Category Archives: Book Reviews

June 28

Água Viva – Clarice Lispector and reading the invisable text. (Book Review)

The journey one takes toward Clarice Lispector has a great deal to do with the way she is read. I came to her through Helene Cixous, and therefore she (CL) has become inseparable from me, as I experiment with my reading of her, paying almost as much attention to my internal carry-on-chorus that wobbles along […]

June 28

The Hour of the Star: Clarice Lispector speaks on life, death and the question ‘Who am I?’

  Everything in the world began with a yes.  One molecule said yes to another molecule and life was born. But before prehistory there was the prehistory of prehistory and there was the never and there was the yes.  It was ever so.  I do not know why, but I do know the universe never […]

April 02

The Notebook – Agota Kristof and a sensual, cold, cruel passion. (Book review)

The Notebook Author: Agota Kristof Translator: Alan Sheridan Publisher: Grove/Atlantic Published first in French in 1986 and then translated into thirty languages after Kristof won the European prize for French literature, The Notebook (the first in a trilogy) is one of the most disturbing accounts of war-torn society because of its focus, not on the […]

January 06

In the Future this Will Not be Necessary – Paul Samael and the cathartic voice. (Book review)

In The Future This Will Not Be Necessary by Paul Samael Published June 2012, Smashwords, ISBN: 9781476248400 Stream of consciousness, in literary theory, often represents the direct thoughts of the protagonist together with all that monkey-jumping-from-tree-to-tree thinking that is both the bane of every Westerners life together with being the primary impulse behind creativity and imagination. In linguistics and […]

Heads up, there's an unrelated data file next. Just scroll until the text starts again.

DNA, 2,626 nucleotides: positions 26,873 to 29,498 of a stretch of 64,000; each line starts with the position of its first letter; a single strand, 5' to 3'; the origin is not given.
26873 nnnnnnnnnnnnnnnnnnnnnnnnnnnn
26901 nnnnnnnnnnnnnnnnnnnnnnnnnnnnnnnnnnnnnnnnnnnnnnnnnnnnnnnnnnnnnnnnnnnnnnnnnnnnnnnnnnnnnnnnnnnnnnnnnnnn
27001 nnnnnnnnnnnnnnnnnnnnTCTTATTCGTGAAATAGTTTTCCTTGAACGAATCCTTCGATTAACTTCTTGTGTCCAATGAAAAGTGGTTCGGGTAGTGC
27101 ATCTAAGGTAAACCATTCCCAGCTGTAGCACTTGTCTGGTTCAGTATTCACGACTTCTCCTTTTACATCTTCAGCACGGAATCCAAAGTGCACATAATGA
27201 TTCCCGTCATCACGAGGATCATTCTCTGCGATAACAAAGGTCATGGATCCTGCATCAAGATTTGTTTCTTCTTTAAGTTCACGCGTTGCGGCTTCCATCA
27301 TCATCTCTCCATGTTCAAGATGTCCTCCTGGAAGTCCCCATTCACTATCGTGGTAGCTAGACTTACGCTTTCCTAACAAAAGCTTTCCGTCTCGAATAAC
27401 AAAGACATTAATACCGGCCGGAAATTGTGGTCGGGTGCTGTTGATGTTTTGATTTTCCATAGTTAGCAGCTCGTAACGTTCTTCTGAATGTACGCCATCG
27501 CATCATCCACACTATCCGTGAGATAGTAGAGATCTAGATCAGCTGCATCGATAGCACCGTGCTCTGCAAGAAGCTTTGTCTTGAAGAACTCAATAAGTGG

January 05

Hypothermia – Álvaro Enrigue’s journey through hell (Book Review)

As I was leaving his office, my right hand touched the gold fountain pen in my shirt pocket, a gift from my sister when I finished my BA. We call it la pluma de Dumbo, which is to say – because pluma is plume is feather is quill is pen – Dumbo’s feather, because until […]

January 04

The First Light of Evening – Mark Ernest Pothier and the beauty of solitude. (Story Review)

The First Light of Evening is a lovely little short story available through the Kindle single range for free. It’s another of those examples of good writing available free of charge or through independent publishing as I already highlighted this week in my post about the Free Indie Reader. (Update – I just discovered that […]

January 01

The Free Indie Reader #1 – Vive la revolution! (Book Review)

There is no doubt now (and there was doubt for years) that publishing is undergoing a global transformation. Battles in the war for or against transformation are being held on many fields: Online v’s Real Life book stores / Small v’s Large Press / Print Media v’s zines and blogs / E books v’s hardcopy […]

December 30

Hateship, Friendship, Courtship, Loveship, Marraige – The simplified world of Alice Munro. (Book review)

Alice Munro didn’t just win the Nobel Prize for literature this year, she also won the more elusive crown of being one of the few writers to win without controversy and possibly the only female winner to do so. That she won is no surprise in Canada where her books regularly grace the best seller […]

November 19

Harvest – Jim Crace speaks through time. (Book Review)

Wheat – like men and women – benefits from being crushed. To be without the words to say it, is to be inhuman.  Jim Crace has claimed that Harvest is his final novel which means this is the end of writings that seek to give voice to the voiceless in history. Harvest is a style of […]

October 13

The Luminaries – Eleanor Catton and the knowing influence of the infinite sky. (Book Review)

The Luminaries is a character driven novel in the style of the Victorian novel, meaning particular details about each character are written in small sidelines and circular explanatory asides that draw the reader close to each character, but also result in the kind of distant analysis that, for example, Jane Austen is so famous for. […]